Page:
Sunday, February 07, 2010

Raw Milk: Health Food or Horror?

This article by Hannah Wallace on, really has me wondering if raw (unpasteurized) milk is something I've been missing out on.  I haven't studied the issue much but I'm really interested.  If you're curious about the subject you should really read the whole article - it seemed thorough and fair to me.

My default position on food and health is, "if God made it for our use, it's probably safe and good.  If a scientist messes with it, it probably isn't as good or safe anymore."  So I'm very open to the idea of raw milk.  That's what Laura and Mary Ingalls from Little House in the Big Woods were safely raised on.

I also found this argument for raw milk (from the article) very compelling,

"Another reason no pathogens have ever been found in his milk, McAfee believes, is that it contains a host of active antibacterial components -- not just proteins like lactoferrin, but enzymes, bacteriocins, colicins and at least 25 beneficial bacteria, including lactobacillus and bifidus, the same probiotics that are found in most yogurt. And all of those components, McAfee says, are destroyed during pasteurization. (In her book 'Nourishing Traditions,' WAPF founder Fallon concurs: 'Pasteurization destroys these helpful organisms, leaving the finished product devoid of any protective mechanism should undesirable bacteria inadvertently contaminate the supply.') To prove his theory, a few years ago, McAfee sent his milk and colostrum to a private lab and had both injected with high levels of the three pathogens. The bacterial counts of all three bugs decreased over time. And the conclusion of the scientist at BSK Labs? "Raw colostrum and raw milk do not appear to support the growth of Salmonella, E. coli O157:H7, and Listeria monocytogenes," stated the lab report. McAfee is so proud of his below-normal bacteria counts that he posts annual averages on his Web site."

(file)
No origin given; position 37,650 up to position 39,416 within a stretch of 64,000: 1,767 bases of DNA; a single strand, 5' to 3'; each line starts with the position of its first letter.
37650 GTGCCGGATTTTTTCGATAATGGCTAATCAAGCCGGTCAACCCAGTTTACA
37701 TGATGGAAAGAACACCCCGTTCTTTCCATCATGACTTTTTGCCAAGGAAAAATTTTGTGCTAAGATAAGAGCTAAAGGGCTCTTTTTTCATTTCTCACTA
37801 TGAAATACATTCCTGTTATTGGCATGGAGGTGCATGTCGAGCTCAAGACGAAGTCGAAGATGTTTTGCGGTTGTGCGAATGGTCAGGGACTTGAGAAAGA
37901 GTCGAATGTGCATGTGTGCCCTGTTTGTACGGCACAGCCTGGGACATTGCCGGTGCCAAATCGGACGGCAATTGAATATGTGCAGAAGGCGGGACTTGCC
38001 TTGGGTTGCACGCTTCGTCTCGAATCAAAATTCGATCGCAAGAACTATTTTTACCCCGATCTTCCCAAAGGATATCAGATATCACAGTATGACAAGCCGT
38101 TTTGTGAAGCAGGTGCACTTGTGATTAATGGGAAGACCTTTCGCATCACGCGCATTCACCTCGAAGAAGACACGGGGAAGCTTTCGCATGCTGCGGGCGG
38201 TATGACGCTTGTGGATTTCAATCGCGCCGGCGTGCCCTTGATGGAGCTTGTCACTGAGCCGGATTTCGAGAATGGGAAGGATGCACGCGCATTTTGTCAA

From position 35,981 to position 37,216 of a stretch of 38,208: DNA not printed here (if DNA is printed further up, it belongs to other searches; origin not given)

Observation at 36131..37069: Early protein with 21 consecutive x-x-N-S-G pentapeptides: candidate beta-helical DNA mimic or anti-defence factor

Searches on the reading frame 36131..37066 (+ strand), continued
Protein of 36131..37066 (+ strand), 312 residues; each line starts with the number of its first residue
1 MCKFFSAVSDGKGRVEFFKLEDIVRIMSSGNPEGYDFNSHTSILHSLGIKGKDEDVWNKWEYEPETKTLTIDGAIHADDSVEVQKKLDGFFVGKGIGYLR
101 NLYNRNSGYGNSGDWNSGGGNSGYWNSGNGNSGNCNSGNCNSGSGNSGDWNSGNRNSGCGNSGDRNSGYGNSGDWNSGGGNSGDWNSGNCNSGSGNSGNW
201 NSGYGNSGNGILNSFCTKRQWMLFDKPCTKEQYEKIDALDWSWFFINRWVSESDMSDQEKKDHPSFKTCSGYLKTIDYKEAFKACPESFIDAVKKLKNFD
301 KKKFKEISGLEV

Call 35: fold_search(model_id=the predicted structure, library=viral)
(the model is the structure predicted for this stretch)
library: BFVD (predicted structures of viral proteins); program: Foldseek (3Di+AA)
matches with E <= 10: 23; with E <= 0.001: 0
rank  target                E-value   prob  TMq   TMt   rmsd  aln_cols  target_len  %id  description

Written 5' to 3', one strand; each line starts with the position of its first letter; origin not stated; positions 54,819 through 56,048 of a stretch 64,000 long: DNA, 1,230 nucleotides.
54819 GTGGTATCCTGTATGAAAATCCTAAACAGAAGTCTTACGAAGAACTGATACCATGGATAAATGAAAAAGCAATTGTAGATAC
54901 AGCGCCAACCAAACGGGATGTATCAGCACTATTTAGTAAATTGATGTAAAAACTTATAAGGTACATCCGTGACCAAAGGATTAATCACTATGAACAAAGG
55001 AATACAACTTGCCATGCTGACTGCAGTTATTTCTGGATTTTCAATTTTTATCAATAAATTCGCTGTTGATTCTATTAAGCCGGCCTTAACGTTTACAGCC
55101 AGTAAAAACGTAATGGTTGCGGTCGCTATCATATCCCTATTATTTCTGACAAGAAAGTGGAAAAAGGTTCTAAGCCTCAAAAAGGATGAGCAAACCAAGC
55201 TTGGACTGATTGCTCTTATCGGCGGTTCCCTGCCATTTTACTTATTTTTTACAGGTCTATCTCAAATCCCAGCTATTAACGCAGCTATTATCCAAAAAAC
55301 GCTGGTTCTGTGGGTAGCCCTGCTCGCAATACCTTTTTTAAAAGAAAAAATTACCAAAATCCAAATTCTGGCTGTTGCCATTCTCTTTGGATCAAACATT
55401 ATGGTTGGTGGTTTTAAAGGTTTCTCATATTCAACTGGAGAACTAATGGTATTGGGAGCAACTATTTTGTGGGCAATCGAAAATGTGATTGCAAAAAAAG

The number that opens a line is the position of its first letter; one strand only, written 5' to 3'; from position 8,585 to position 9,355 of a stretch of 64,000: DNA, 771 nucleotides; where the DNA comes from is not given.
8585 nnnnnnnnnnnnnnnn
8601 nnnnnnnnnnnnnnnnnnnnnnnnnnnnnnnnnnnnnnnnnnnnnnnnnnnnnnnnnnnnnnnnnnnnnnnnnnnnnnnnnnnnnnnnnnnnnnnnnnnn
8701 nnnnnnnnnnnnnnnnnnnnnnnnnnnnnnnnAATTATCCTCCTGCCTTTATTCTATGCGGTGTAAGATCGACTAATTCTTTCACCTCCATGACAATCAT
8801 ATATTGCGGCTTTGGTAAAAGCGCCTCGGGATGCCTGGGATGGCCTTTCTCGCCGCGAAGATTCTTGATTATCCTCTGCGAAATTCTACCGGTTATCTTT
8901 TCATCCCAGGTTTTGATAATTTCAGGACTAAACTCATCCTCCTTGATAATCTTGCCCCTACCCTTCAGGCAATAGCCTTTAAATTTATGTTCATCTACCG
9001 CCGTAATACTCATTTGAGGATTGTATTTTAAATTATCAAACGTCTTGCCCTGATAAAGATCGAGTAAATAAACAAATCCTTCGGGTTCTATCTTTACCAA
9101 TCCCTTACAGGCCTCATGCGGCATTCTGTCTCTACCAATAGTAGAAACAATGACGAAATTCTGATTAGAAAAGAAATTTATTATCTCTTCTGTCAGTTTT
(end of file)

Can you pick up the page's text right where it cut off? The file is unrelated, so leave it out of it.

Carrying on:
And this really resonated with me:

"'Pasteurization is an excuse to produce dirty milk,' says Los Angeles raw milk activist Rahman Dalrymple, citing the outbreaks of salmonella, listeria and Campylobacter that have all been traced to pasteurized milk. In California, accepted bacteria levels for Grade A raw milk are fewer than 15,000 colony-forming units per milliliter; accepted levels for raw milk destined for pasteurization is 50,000. (Post-pasteurization, milk in California can contain 15,000 CFUs per milliliter. States that adopt the FDA's Pasteurized Milk Ordinance allow pasteurized milk 20,000 CFUs per milliliter, one-quarter more than California's raw-milk limit.) Dalrymple, who credits raw milk with curing his asthma, emphasizes that he would never drink raw milk that's destined for pasteurization by a large industrial dairy. Not all raw milk is created equal, Dalrymple says. 'Raw milk is dangerous -- if you get it from one of these industrial dairies that have fecal matter and pus and blood in their milk. I would absolutely not drink that!'"